Sometimes, when I reflect on the past two years, I struggle to unpack all that’s happened. Looking back at March 2020, we were reeling from the first stay-at-home orders due to the Covid-19 pandemic, Tom Hanks testing positive, the NBA postponing its season—this list goes on. It was a scary time, and in many ways, we’re still facing uncertainty with new variants, surges and confusing mandates.
That uncertainty for what the future held meant a tumultuous business landscape. For those lucky to still be working in 2020, burnout became the name of the game, and workers reconsidered what they wanted out of a career or life. The ubiquitous “help wanted” sign is now the norm in our communities, and job boards have no shortage of positions for knowledge workers.
Like most things Covid-19-related, the hiring landscape is fraught with differing opinions, constant change and mentally exhausted people. But as we continue to live through the pandemic and its ripple effects, recruitment and retention need to become more sustainable.
For year three, can we meet in the middle? I have a few recommendations for doing so.
The Current Situation
Despite the dramatically different world Covid-19 forced, many organizations are sticking to the status quo, refusing to budge on benefits and salary for current employees, while the talent market demands higher wages to entice new workers.
Employees are tired. Their workloads and stress continue to increase, along with familial tensions at home, and caretakers are facing more responsibilities than ever. With the many familial responsibilities disproportionately falling on women, they tend to leave the workforce more than men—now, more than ever. Compared to pre-pandemic levels, there are nearly 2 million fewer women in the labor force today. This “she-session” affects women of color more than white cohorts.
Include inflation in the mix and financial strain adds to the litany of stresses. With consumer prices increasing 7.5% from January 2021 to 2022, the U.S. is experiencing the highest inflation since 1982. Average hourly wages have only increased 4.7%, meaning workers are effectively making less money than they were pre-pandemic.
For too long, workers have bent to the demands of employers. But in this volatile talent market, if workers see the potential for a better environment and higher pay elsewhere, they have many opportunities waiting for them. As time goes on, that power will inevitably flip again, and workers will potentially have to settle for what they can get (who here remembers 2009?). Instead, I advocate for meeting in the middle, finding compromises that meet the needs of both business and staff, for the long term.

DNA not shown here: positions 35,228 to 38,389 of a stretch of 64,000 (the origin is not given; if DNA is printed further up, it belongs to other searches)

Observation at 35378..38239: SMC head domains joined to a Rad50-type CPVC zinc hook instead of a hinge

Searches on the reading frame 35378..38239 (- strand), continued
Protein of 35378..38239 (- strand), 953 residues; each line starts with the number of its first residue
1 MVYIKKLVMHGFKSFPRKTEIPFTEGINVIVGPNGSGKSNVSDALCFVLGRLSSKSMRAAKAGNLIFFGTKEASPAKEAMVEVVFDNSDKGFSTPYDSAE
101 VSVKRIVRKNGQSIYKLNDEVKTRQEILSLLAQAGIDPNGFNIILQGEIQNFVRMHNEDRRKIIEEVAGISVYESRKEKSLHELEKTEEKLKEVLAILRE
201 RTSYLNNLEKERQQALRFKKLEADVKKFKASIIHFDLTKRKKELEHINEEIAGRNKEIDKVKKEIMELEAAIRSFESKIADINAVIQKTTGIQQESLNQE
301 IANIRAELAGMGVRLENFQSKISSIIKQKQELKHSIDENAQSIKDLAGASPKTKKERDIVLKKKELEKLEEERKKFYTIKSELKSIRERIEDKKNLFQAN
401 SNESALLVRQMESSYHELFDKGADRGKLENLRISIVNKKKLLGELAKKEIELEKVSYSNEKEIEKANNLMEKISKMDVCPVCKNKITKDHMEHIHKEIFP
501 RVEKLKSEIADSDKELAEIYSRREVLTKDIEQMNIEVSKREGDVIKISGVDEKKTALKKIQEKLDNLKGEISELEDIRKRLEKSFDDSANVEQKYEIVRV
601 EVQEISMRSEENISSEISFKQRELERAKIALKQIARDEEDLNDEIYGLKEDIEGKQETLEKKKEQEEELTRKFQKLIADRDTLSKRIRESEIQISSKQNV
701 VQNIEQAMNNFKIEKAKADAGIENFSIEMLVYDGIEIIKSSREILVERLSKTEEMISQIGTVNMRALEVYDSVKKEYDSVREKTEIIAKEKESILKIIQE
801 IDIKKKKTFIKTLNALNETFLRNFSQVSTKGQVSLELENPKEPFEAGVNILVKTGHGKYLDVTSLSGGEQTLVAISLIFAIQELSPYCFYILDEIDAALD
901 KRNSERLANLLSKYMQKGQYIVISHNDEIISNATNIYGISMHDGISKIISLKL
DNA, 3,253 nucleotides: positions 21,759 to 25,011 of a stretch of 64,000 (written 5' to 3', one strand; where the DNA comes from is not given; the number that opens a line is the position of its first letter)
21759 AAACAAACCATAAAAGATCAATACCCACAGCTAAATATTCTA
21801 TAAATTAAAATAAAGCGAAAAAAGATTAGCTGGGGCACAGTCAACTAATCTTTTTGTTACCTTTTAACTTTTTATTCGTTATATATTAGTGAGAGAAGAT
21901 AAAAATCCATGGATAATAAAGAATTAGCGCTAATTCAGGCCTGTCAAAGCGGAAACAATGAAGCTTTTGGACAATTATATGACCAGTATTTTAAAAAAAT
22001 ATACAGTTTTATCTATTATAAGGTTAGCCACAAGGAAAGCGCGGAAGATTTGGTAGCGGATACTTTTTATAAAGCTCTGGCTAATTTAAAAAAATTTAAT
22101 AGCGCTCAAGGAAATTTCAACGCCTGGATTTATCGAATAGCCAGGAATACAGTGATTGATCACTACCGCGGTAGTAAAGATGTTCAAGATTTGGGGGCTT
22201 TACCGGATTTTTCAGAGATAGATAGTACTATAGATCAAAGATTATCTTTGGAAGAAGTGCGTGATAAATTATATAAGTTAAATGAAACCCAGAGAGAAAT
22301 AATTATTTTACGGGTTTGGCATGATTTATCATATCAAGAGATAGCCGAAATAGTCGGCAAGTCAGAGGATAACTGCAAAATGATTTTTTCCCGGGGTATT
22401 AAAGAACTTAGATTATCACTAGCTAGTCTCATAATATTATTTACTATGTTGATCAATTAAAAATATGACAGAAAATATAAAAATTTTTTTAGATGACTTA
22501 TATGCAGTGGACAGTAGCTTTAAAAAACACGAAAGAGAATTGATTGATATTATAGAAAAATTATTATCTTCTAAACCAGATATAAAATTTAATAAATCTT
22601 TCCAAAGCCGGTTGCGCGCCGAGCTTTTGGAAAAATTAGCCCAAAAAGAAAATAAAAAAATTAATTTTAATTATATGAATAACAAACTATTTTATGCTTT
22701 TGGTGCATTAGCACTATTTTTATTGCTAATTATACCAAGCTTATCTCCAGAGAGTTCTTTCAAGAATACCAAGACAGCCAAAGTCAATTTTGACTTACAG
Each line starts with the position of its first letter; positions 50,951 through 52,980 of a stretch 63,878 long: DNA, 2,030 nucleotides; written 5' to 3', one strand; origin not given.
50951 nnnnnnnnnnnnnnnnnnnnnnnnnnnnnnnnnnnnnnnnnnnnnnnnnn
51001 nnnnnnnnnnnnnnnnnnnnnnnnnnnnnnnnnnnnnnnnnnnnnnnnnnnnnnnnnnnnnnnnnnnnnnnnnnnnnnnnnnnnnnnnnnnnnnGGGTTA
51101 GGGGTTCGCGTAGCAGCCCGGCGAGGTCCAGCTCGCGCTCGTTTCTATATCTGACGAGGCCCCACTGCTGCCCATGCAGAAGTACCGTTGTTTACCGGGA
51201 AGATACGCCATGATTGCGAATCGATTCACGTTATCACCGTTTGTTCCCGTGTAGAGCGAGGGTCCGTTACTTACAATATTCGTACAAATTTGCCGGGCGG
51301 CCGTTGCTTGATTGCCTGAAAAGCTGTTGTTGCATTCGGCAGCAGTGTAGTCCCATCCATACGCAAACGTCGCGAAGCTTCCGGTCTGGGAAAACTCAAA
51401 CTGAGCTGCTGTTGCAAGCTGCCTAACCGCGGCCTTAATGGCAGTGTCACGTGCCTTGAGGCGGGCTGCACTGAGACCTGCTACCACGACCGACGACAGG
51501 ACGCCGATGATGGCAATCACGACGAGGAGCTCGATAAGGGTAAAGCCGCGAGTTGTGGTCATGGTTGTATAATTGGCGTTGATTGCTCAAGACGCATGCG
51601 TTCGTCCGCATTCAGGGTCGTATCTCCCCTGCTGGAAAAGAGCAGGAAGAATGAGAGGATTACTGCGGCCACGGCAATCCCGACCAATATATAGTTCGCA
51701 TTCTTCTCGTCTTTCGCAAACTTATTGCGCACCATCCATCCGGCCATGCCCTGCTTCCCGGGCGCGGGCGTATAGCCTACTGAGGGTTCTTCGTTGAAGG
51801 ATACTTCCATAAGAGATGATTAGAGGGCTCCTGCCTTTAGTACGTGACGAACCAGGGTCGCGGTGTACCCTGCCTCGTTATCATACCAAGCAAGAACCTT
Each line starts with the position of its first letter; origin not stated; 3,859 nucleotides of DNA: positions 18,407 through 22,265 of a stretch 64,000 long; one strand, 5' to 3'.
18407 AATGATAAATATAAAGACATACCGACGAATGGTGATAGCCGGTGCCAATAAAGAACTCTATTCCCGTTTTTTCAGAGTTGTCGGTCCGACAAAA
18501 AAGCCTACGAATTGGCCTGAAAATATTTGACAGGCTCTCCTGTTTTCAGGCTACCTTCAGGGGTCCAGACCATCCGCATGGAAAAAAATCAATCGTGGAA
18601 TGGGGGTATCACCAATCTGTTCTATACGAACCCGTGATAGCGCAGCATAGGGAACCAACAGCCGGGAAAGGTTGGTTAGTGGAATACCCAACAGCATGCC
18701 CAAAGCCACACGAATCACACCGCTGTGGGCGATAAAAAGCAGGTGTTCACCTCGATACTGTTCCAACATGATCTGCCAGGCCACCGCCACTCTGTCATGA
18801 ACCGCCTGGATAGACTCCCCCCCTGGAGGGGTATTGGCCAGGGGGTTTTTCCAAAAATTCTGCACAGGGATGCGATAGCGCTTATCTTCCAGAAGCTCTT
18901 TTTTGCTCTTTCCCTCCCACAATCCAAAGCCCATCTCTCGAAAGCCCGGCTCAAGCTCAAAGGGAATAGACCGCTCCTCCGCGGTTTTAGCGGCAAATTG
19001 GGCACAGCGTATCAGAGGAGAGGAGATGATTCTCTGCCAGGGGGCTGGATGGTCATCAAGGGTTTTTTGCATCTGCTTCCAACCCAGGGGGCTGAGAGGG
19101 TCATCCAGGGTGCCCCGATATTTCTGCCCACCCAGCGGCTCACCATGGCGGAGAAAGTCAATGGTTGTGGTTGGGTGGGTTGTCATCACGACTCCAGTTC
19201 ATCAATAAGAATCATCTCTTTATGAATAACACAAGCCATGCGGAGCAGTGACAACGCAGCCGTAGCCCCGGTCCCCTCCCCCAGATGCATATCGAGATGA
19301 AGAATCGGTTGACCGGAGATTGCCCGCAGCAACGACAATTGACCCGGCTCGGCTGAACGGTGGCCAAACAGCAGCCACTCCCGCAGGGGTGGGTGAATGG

Finding Middle Ground: It Starts With Communication
Communication and compromise are important parts of maintaining long-term relationships, in general. Romantic, platonic, familial and even professional relationships all involve some amount of give and take.
To achieve a middle ground, organizational leaders should first ask for feedback, then compromise accordingly. Start by asking staff what they need to best help the business. Ask about work requirements, as well as what tools and conditions the workers need in their day-to-day tasks. Some questions to ask:
• Do the job descriptions match the work?
• Do we require unnecessary qualifications for applicants, or can we open the door to people without college degrees, without certain certifications and in locations outside of the headquartered city?
• What benefits or programs is the organization overlooking that would help employees in their work and personal lives?
• What does your ideal working world look like?
The business might have its boundaries—financial, legal, etc.—and those should be explained to employees, with some level of transparency. Still, understand that employees will see through lip service and double standards.
Next comes the compromise. Where can staff and leadership meet in the middle, both making mutually beneficial concessions to reach a common goal?
For example, knowledge workers have proven they can successfully work from home and maintain productivity. While some still prefer the central office for collaboration—or just to work in a different environment—it remains a struggle overall for companies to bring staff back.
Some solutions include the hybrid model: allowing for workers to come to the office only on certain days of the week or month and otherwise working remotely. Employers could also incentivize commuters by offering catered breakfast or meal stipends.
Or maybe the organization does away with the office altogether (saving money along the way). At my company, McCann Partners, we’ve been remote since our start in 2011. It can be done! If your staff prefers working remotely, then consider dropping the office space altogether, renting something smaller or exploring co-working spaces.
Whether or not workers come into an office is just one of many areas of work that will require compromise, so this practice of communication and coming to a creative solution doesn’t end there. Although “leadership” might imply taking a top-down approach, being authoritative is no way to go about it. Leaders should poll their workers and consider their ideas, or trust will never come about. Instead, business leaders must continuously practice asking for feedback, listening and finding solutions with employees.
There are numerous compromises that can benefit companies and employees alike if we just communicate effectively and get creative in the solutions.
“Recruitment And Retention In The Third Year Of The Pandemic Require Communication And Compromise” originally appeared on Forbes.com.